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Volume 5, Issue 1


Investments in Planned Giving Prove Worth

Advancement leaders at community colleges recently honored by CASE credit large bequests with their institution's fundraising success—and encourage others to focus more on planned giving.

Lord Fairfax Community College—with locations in Middletown, Warrenton and Luray, Virginia—recently received a 2015 Educational Fundraising Award for overall improvement. Total support to the college grew from $332,000 in 2012 to $1.92 million in 2014.

Liv Heggoy, executive director of the college's foundation, says most of the total support in 2014 came from a surprise $1.4 million bequest. Charles Ross—a retired computer technician and a veteran of World War II who served in the European Theatre and in the Battle of the Bulge—named Lord Fairfax as a beneficiary of his estate before he passed away at the age of 90 in 2013. In honor of his late son Jeffery, Ross wanted to establish an endowed scholarship to help deserving students at the college who demonstrate strength in character and academic performance.

"This was an absolute surprise gift," Heggoy says. "We have no idea why this man was touched by LFCC or if he or any of his relatives went to the college. But we've been able to significantly increase the number of scholarships we award and establish our first ever fellowship program, the Ross Fellowship for Service and Scholarship."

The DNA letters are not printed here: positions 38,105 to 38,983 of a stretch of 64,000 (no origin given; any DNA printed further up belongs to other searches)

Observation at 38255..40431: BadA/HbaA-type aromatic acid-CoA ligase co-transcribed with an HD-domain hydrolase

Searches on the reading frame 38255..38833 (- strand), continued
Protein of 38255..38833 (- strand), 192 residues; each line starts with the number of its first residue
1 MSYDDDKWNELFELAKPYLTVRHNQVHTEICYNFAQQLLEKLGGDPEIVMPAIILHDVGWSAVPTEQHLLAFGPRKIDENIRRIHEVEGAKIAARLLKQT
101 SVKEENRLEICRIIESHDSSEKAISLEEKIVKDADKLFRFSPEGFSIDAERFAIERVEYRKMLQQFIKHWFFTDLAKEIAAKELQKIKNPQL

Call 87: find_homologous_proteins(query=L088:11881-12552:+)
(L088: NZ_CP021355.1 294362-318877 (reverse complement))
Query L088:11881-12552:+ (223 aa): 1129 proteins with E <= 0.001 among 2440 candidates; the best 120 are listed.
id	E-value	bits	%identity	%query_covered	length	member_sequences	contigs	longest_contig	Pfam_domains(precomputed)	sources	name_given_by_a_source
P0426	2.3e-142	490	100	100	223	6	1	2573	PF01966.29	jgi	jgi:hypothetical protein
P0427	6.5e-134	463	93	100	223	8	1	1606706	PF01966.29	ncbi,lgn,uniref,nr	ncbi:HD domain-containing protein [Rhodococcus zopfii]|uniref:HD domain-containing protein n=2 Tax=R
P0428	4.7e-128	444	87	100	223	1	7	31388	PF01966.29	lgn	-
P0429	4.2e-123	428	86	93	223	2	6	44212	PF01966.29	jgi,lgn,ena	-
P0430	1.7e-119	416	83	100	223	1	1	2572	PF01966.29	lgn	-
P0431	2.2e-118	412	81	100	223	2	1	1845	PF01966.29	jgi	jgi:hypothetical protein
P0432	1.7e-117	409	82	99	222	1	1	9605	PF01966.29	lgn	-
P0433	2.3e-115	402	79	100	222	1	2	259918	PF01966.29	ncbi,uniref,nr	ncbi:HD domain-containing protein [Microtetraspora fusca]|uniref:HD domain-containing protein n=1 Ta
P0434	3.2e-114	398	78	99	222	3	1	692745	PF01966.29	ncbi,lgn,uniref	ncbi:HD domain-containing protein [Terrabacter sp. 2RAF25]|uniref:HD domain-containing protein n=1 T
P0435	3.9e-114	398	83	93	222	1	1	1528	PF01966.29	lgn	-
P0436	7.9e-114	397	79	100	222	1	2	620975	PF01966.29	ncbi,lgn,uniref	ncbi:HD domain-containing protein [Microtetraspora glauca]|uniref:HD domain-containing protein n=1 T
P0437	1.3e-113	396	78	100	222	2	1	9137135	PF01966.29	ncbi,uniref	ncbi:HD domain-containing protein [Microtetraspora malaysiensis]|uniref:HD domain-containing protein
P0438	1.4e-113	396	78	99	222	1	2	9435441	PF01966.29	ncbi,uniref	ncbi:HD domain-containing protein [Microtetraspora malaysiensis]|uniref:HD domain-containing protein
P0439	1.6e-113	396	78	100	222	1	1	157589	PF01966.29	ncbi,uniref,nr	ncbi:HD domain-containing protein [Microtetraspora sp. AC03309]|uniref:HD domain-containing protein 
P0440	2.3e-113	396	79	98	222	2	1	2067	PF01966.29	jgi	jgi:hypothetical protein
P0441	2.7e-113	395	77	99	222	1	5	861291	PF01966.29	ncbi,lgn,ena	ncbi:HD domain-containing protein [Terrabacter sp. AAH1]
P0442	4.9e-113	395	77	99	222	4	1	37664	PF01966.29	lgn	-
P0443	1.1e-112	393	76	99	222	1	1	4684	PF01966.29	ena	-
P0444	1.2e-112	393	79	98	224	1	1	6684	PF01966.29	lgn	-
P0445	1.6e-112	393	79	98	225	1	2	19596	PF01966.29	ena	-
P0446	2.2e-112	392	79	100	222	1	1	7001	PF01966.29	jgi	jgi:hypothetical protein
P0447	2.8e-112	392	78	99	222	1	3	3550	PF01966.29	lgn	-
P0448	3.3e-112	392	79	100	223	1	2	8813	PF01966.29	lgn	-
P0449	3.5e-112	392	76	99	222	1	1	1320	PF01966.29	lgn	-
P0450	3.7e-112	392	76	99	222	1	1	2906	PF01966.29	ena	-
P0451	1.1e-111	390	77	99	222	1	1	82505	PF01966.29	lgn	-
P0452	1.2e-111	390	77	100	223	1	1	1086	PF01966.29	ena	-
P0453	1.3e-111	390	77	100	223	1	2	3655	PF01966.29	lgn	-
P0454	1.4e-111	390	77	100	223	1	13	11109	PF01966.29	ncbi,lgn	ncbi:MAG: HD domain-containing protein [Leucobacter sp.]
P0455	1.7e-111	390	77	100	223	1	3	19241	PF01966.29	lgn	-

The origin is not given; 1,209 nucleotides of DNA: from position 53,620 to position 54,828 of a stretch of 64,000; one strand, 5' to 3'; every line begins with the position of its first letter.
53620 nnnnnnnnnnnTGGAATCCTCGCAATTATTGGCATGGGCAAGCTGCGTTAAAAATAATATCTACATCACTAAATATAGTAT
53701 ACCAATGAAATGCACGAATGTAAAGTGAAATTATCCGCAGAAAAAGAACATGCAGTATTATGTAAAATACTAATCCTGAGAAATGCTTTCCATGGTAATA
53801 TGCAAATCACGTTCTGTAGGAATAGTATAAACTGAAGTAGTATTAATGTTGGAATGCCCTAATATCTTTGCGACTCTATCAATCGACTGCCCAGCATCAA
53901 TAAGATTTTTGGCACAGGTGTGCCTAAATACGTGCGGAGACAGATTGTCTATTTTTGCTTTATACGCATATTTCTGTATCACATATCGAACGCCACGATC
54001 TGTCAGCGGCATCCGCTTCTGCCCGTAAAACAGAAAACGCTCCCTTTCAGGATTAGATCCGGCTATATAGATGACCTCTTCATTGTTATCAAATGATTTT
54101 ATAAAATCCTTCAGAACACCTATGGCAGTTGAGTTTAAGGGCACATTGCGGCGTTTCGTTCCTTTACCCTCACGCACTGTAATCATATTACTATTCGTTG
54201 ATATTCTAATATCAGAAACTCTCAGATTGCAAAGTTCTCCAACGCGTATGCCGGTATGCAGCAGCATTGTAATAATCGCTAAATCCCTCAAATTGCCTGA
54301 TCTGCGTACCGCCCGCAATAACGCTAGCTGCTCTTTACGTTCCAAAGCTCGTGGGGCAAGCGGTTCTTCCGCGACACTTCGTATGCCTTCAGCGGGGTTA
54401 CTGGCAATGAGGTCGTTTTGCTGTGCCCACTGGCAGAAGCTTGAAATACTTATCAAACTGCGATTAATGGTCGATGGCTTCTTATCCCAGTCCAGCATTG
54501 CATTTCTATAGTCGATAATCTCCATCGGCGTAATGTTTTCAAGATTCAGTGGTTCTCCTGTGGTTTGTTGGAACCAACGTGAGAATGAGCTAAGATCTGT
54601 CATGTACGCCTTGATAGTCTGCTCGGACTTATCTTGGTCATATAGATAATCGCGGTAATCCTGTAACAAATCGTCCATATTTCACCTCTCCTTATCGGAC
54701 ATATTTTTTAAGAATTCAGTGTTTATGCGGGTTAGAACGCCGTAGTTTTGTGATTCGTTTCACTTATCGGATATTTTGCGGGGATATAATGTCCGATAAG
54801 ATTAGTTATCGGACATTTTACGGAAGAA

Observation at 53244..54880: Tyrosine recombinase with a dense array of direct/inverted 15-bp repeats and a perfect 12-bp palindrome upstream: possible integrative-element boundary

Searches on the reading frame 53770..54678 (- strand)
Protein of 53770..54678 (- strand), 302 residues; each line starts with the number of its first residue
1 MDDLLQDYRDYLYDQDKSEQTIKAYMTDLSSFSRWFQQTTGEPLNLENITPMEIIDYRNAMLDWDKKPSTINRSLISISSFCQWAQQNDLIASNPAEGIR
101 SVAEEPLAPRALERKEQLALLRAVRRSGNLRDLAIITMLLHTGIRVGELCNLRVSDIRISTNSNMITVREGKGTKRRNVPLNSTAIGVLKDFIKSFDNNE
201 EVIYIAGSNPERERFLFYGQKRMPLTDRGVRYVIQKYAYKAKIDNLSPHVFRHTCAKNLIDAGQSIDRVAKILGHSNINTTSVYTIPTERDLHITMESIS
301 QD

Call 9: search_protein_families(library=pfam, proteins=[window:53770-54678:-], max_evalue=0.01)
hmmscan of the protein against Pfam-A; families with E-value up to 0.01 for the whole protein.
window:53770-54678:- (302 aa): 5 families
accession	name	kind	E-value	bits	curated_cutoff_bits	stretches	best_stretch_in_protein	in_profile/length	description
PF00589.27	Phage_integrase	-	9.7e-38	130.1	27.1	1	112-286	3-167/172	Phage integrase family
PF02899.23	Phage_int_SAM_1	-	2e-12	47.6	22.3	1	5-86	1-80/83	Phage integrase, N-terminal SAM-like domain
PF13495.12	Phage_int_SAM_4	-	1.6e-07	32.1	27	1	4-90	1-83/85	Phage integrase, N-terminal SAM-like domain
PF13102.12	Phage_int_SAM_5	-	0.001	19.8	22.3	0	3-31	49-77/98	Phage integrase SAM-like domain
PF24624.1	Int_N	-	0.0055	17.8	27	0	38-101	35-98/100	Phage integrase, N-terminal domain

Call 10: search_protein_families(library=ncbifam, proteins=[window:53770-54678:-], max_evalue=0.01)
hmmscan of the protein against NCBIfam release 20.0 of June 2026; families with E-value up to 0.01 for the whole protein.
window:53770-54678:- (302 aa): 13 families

Heggoy says the unexpected gift has inspired her to focus more on planned giving and bequests of all sizes. She notes that the college received $5,000 as a beneficiary of a donor's life insurance policy last year.

"I think a lot of us in community college fundraising are focusing more on issues of planned giving and estate planning," Heggoy says. "When we get an extraordinary gift from someone we don't know, I just imagine what can happen when we do know someone."

Wor-Wic Community College in Salisbury, Maryland, also received a 2015 Educational Fundraising Award for overall improvement—and another for overall performance. Total support to the college grew from $805,000 in 2012 to more than $2 million in 2014.

Janice Murphy, director of development, attributes some of the increase in total support to a recent $1.3 million bequest from a longtime donor to the college. Lois E. Brunkhorst, who spent 33 years as a school nurse in New Jersey before retiring to southern Maryland, had previously funded a scholarship to help nursing students at the college with financial need.

"She was a very frugal person," Murphy says of Brunkhorst. "She delighted in amassing a significant bequest to leave to the college. She's done so much-from endowing a scholarship to serving on the foundation board-so she definitely had a strong connection to the college."

To honor Brunkhorst, the college renamed its Academic and Administrative Building as Brunkhorst Hall in March 2015.

Like Heggoy at Lord Fairfax, Murphy says the recent bequest has her thinking more about planned giving.

"As fundraisers, we're here to connect with people and get to know the stories of our donors like [Brunkhorst]," Murphy says. "I think education is a natural fit when talking about estate planning. It's where people's imagination goes when they want to pay homage to a loved one or set up an estate."

To learn more about bequests, browse the CASE resources about legacy and planned gifts. (A CASE log-in may be required to view some of the materials.)


This article is from the July 2015 issue of the Community College Advancement News.

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